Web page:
A couple of days back, we learned that Google plans to release the developer version of Project Ara smartphone, later this year, and the consumer version sometime next year. However, the first-gen Project Ara smartphone is likely to disappoint those who had really been looking forward to it. The whole concept behind Project Ara was to build a smartphone that won t die, but with the essential components such as the display, processor and RAM to be baked into the frame, the first-gen smartphone will have limited modular functionality. Also Read - Google says Android 10 had faster adoption than any versionAlso Read - New leak says Google to launch three Pixel phones this year
Speaking to The Verge, Google detailed the project to clarify on what one could expect from the initial Project Ara smartphone, and it could surely disappoint a lot of users. With proper modular functionality, one could easily swap out the HD display and replace with a full HD or QHD one. Users could also add more RAM, upgrade to a new processor and more. However, all this won t be possible with the initial Project Ara smartphone. This also means that the Project Ara smartphone will become obsolete when manufacturers release a new processor. Also Read - Google for India 2020 event to take place on July 13: This time it's 'Virtual Edition'
The Project Ara smartphone will ship with six slots for modules, and if you use two double-sized modules, you ll be left with only four slots. All modules will have same type of connectors and they will be controlled using software. In case you want to remove a module, you ll need to say OK Google, eject the camera. This will ensure that the modules don t fall off easily.
Now, as you won t be able to replace key components, all you can add is a better camera with higher resolution, an additional speaker, bigger battery, more storage and a secondary display at the back. However, most of this already exists we have microSD card slots for external storage, add on battery packs and removable batteries. In fact, the recently launched LG G5 is a modular smartphone that allows you to add an additional battery, camera grip, a Hi-Fi speaker and more. However, there is no option to upgrade the display, processor and RAM.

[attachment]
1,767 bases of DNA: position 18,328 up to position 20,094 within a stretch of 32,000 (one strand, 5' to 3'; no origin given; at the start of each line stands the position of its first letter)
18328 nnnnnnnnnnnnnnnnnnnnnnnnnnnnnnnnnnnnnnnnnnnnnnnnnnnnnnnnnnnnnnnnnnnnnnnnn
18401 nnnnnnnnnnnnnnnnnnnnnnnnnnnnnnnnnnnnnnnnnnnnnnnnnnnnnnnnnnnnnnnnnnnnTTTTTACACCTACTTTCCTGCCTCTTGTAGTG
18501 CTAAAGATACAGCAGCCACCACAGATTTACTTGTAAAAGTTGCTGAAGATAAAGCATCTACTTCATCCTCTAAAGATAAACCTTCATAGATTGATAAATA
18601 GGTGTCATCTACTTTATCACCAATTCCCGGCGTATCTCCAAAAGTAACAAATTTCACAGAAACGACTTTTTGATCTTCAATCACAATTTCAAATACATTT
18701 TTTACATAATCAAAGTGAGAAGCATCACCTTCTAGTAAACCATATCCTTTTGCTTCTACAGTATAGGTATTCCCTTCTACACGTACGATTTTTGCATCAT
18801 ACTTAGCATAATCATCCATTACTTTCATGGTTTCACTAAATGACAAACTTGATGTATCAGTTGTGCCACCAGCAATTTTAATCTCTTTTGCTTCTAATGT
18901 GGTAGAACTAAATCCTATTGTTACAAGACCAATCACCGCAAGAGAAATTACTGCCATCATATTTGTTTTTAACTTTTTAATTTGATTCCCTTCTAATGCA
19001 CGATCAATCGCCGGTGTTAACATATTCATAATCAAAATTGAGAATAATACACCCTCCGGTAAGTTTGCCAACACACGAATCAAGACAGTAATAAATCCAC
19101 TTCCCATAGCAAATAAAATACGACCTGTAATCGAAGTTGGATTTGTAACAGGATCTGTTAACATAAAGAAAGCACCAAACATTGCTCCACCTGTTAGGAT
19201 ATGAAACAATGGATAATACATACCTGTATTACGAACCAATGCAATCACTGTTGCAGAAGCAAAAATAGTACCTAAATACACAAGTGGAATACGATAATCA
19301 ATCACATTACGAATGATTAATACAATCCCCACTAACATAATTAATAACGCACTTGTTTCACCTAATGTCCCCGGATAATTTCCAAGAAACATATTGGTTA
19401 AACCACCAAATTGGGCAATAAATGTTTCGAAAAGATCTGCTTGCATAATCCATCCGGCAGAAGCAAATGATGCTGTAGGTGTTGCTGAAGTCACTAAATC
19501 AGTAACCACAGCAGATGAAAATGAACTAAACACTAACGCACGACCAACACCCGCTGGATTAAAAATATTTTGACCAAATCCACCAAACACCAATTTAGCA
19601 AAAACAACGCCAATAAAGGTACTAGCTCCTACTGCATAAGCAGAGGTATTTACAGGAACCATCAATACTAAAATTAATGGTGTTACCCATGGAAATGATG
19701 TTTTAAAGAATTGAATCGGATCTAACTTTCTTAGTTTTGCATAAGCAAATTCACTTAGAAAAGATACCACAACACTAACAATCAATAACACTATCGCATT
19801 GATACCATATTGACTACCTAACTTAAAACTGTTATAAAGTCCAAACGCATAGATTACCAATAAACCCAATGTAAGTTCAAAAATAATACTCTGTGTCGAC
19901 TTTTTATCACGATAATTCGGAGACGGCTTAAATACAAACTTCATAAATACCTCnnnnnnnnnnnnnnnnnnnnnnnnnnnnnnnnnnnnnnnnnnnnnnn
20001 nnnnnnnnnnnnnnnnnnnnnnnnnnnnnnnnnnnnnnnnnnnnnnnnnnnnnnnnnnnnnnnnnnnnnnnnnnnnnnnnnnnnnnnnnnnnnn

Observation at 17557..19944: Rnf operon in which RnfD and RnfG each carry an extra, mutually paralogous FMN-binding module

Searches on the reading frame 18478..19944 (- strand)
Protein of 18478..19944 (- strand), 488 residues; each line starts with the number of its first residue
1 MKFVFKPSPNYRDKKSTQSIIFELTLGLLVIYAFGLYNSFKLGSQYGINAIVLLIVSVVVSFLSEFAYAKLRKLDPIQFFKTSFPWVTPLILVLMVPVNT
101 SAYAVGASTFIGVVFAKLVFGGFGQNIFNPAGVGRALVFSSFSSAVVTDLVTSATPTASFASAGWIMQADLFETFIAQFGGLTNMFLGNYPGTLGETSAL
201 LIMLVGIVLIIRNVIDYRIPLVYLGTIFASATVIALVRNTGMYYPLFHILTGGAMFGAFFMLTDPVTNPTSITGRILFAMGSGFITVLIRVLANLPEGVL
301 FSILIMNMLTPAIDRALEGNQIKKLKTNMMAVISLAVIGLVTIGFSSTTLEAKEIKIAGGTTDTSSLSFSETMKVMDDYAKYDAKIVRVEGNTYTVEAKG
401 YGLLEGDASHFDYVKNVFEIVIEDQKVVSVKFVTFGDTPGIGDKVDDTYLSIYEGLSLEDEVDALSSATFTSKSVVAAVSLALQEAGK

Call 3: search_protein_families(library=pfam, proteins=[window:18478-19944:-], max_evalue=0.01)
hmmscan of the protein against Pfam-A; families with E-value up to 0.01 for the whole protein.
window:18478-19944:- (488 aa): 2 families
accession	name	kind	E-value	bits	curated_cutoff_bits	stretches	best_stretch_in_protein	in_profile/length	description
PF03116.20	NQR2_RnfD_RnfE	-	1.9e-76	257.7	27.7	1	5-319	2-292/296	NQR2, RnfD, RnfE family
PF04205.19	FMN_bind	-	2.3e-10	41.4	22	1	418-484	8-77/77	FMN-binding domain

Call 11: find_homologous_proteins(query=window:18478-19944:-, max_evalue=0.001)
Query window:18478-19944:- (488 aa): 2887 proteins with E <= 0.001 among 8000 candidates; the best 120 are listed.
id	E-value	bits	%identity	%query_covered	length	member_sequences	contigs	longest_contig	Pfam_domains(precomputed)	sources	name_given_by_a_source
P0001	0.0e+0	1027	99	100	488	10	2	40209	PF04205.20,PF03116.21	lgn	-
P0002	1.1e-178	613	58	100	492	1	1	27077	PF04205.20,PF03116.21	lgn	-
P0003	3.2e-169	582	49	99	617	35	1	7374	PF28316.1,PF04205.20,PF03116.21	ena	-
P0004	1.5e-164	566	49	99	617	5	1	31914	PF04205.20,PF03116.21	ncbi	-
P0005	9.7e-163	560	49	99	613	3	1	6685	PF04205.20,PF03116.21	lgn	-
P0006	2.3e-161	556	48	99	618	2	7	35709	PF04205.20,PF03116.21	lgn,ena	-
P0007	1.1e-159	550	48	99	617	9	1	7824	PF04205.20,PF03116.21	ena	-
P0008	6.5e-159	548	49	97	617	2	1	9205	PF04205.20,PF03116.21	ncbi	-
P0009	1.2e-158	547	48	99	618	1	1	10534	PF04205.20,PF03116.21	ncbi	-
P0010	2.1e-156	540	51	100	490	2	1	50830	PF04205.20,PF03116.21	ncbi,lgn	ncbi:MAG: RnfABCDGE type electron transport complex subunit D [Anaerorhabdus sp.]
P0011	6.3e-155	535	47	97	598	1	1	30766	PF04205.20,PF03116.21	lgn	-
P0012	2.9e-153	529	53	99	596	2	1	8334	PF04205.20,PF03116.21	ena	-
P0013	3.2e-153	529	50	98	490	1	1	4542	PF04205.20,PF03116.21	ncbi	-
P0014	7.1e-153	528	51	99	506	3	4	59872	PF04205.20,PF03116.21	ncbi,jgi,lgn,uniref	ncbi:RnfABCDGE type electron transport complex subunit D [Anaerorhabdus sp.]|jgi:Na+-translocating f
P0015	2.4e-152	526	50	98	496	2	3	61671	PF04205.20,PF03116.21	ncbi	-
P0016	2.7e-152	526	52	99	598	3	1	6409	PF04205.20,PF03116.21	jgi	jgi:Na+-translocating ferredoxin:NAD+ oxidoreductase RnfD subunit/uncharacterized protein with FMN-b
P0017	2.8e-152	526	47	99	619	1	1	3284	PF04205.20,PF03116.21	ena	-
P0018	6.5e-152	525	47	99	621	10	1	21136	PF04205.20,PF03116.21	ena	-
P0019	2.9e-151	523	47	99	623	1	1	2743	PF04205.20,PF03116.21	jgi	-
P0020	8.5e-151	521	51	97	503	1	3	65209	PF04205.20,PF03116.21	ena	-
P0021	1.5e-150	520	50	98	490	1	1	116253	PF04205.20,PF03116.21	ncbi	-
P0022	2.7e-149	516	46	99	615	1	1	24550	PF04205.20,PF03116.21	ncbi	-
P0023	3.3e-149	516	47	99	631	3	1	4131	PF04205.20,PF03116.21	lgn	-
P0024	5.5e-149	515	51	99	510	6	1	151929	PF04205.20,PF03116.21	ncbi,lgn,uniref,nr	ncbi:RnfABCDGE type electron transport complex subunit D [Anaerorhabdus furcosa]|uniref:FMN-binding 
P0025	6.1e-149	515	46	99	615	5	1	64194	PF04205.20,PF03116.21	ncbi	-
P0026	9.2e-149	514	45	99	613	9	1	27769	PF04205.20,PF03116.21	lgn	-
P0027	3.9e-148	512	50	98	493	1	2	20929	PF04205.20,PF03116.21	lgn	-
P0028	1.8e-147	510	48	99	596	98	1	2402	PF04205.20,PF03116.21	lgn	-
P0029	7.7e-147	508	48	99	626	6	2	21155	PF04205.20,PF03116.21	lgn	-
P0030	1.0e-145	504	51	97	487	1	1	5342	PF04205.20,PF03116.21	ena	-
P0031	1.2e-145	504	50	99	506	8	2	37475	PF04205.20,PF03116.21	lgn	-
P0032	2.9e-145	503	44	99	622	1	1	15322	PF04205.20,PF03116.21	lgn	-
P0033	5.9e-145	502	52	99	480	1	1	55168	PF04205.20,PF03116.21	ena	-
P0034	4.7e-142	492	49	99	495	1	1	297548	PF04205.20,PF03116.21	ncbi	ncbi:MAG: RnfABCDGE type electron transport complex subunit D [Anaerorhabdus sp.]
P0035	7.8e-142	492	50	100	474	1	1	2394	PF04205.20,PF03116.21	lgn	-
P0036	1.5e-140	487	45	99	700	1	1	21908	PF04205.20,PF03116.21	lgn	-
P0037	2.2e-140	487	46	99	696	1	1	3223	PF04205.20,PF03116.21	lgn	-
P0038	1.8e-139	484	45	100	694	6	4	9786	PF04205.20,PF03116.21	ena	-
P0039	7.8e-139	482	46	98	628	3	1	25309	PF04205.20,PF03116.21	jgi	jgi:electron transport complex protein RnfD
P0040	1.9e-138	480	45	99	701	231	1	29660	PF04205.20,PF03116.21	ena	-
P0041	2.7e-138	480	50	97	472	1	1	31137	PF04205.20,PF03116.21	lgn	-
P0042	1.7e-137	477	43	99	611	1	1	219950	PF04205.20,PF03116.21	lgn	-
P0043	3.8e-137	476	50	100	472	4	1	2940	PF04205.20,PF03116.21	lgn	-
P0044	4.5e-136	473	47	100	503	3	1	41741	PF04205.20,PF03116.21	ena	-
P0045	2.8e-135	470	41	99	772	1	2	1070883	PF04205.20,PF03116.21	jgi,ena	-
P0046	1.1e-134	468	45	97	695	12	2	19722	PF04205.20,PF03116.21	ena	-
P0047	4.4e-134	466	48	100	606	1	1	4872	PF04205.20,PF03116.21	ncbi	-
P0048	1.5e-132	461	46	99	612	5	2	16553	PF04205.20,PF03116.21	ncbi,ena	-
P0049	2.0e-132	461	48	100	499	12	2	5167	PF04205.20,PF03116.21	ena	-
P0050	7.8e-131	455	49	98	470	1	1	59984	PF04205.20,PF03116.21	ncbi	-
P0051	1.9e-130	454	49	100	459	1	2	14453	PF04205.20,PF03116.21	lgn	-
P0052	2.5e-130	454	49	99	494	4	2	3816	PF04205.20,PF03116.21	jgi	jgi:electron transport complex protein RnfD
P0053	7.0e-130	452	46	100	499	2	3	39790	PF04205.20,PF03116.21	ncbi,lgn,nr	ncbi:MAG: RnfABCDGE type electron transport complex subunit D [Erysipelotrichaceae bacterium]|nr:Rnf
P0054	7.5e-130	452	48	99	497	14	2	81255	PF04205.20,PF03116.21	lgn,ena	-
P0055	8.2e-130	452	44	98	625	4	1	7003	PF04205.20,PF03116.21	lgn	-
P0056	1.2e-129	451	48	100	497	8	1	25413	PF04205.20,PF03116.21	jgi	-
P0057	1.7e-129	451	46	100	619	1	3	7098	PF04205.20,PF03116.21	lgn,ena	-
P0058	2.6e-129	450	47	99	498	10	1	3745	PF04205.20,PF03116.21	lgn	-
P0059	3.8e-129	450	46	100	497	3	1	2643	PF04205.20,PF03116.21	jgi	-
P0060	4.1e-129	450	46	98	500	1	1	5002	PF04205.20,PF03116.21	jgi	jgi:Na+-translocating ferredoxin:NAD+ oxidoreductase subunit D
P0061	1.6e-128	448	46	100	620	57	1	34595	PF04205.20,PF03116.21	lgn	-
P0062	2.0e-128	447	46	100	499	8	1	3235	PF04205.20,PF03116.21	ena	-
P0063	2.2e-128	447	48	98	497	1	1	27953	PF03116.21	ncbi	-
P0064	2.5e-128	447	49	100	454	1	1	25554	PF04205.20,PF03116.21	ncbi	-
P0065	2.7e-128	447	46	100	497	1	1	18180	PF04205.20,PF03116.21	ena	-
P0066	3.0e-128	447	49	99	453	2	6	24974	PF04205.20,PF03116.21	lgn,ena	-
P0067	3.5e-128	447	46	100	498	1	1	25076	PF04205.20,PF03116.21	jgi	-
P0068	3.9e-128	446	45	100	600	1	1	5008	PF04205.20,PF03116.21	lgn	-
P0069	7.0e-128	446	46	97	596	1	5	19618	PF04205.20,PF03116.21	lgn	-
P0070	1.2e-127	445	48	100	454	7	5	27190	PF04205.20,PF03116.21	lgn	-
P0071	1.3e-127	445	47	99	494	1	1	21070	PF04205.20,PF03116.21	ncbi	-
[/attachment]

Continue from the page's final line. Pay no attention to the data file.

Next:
The company also mentioned that it will be embracing the idea of a true Google Phone, and it ensure that, Google will have complete control over modules made by others. In fact, third-parties will need to get their modules approved from Google. Once approved, these modules will be given a Google code to allow them interact with an Ara phone. Moreover, Google will also be taking a small cut on sale of each module, which will be sold directly through Google. This also means that Ara modules won t be available via grey market.
However, despite all these caveats, Google still claims that Project Ara will be an open platform which will allow anyone to build modules. The company also says that it will support developers and manufacturers in making these modules. That s not all; Google also mentioned that it will be looking into innovation on form factors which could hint that the modules may be used in a wide range of other electronic devices too.
Why Google wants control over module ecosystem?
Android is an open source operating system, which allows OEMs to tweak the OS for their respective smartphones. To differentiate their smartphones from the competition, manufacturers add a layer of customization over the stock OS. However, these customizations slow down the software upgrade process. In some cases, by the time manufacturers release the software update, Google unveils the next iteration, whereas in other cases, most smartphones aren t treated with the latest OS.
Android device fragmentation is another problem that Google has to face. If we look at most manufacturers, they release two or three variants of smartphones each running on slight hardware modifications. And as software for each device needs to be slightly fine tuned, it further delays the upgrade process. Also, in most cases, users get poor experience on some smartphones, where the device tends to slow down, eventually. By having complete control over the module and hardware process, Google may be aiming to offer users with a smooth experience throughout.
Although, now the Project Ara modular smartphone doesn t sound as exciting as before, it will be interesting to see how Google can pull this off when the developer and consumer version is released.